Katie Foster went on a 130 pound weight loss journey inspired by running - and she can't wait to help others get into the sport as well.
Don't think running is for you? Think again!
Before I became a runner myself, I always viewed runners as a very elite group of people that I could never fit in with. I was overweight, out of shape, and I had never even run the mile in gym class because I always had excuses not to. After setting a goal to run a 5K race with my friend (at age 28), I started training… and eventually, I realized that I had some how seeped into that “elite” group without even realizing it. And you know what? They were normal people, just like me!
Getting started as a runner can be extremely intimidating. Tempo runs? Yasso-what? How long is a 10K again? And what the heck is a fartlek?
As intimidating as it all sounds, getting started is actually very simple. The most important thing to do before running that first step is getting properly fitted for running shoes. The first time I stepped foot into a running store, I was horribly embarrassed—would they even help a morbidly obese woman find a pair of shoes? I quickly learned that people of ALL shapes, ages,and sizes go to the running store, and the employees were very kind in helping me. There is no need to be embarrassed! The employees should help you find the perfect shoes for you and your goals.
Finding the proper shoes is very important because with the wrong shoes, you are risking injury. Once you have good running shoes, I highly recommend choosing a race to train for (a 5K is a good start). You want to choose a race that will allow you enough time to prepare, but not SO far in the future that you lose all motivation before race day arrives. If you are a total beginner, I would recommend allowing about 3-4 months to prepare.
By signing up for a race, you’ve committed yourself to getting started as a runner. To complete your race, you NEED to train; so, on those days that you just don’t feel motivated, knowing that you have to prepare will get you out the door.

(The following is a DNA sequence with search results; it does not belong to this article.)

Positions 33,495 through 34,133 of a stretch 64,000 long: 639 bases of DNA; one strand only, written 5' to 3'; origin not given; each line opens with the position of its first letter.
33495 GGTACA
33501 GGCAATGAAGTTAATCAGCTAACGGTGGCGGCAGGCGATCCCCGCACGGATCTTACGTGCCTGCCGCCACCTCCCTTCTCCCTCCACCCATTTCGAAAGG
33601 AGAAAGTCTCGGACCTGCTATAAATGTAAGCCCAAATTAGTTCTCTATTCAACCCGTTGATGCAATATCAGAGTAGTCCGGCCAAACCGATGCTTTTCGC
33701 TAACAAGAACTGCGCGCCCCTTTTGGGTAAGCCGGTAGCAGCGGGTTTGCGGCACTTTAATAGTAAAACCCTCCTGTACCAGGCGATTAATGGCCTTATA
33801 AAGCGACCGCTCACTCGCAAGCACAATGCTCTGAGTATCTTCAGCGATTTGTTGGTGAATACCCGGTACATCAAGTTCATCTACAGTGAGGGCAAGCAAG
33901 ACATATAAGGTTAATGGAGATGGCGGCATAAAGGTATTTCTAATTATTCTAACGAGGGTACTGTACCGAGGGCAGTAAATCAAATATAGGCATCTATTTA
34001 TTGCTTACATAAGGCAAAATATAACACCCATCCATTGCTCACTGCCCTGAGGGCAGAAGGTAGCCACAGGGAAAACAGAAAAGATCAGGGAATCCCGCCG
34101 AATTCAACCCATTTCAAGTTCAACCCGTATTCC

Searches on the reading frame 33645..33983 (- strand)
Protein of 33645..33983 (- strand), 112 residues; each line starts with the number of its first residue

Next, you’ll need to find a training schedule. There are several options here—you could hire a running coach (either in person or online). You could find a plan online that seems to fit your needs. Or you could even makeup your own schedule (although I wouldn’t recommend that).
There are tons of beginner training plans, like the ever popularCouch to 5K plan. Personally, I didn’t like doing run/walk intervals, because I always dreaded the next running segment. I trained in my own way, which worked best for me. (I have since become a certified running coach, and I’ve written a free “Walk to Run” plan that does not use intervals. You can find that plan, as well as tons of running tips, on my blog.)
Once you choose a plan, make sure you stick with it and don’t skip your training runs. The thought of running a 5K will sound nearly impossible at first, but as your body gets more conditioned, it WILL get easier. Just don’t give up! When I first started running, I couldn’t even run the length of my street (about a tenth of a mile); two years later, I ran my first full marathon.
Also, don’t expect to fall in love with running right away. It took me nearly a year of running regularly before I would even call myself a“runner”, because I just didn’t feel worthy of it. If you run, you are a runner, and it doesn’t matter what your pace is! I really disliked running at first, and planned to quit as soon as my 5K was over. However, as many runners will confirm, it’s addicting. Don’t be surprised if you find yourself signing up for a 10K the same day that you cross the finish line for your first 5K!
In summary, to get started as a runner,
1. Get fitted for good running shoes.
2. Choose a race and sign up.
3. Find a coach or training plan.
4. Don’t give up!
Soon, you’ll be part of that “elite” group of people who wakes up crazy early on the weekends to go for a run. And you’ll love it!
Katie Foster writes about life after a 130-pound weight loss on her blog, Runs for Cookies, and her story was recently featured in a documentary called From Fat to Finish Line. She lives in Michigan and is a wife, stay-at-home mom, and dessert lover. She is owned by three cats and a dog, and runs to maintain her sanity (as well as her weight loss).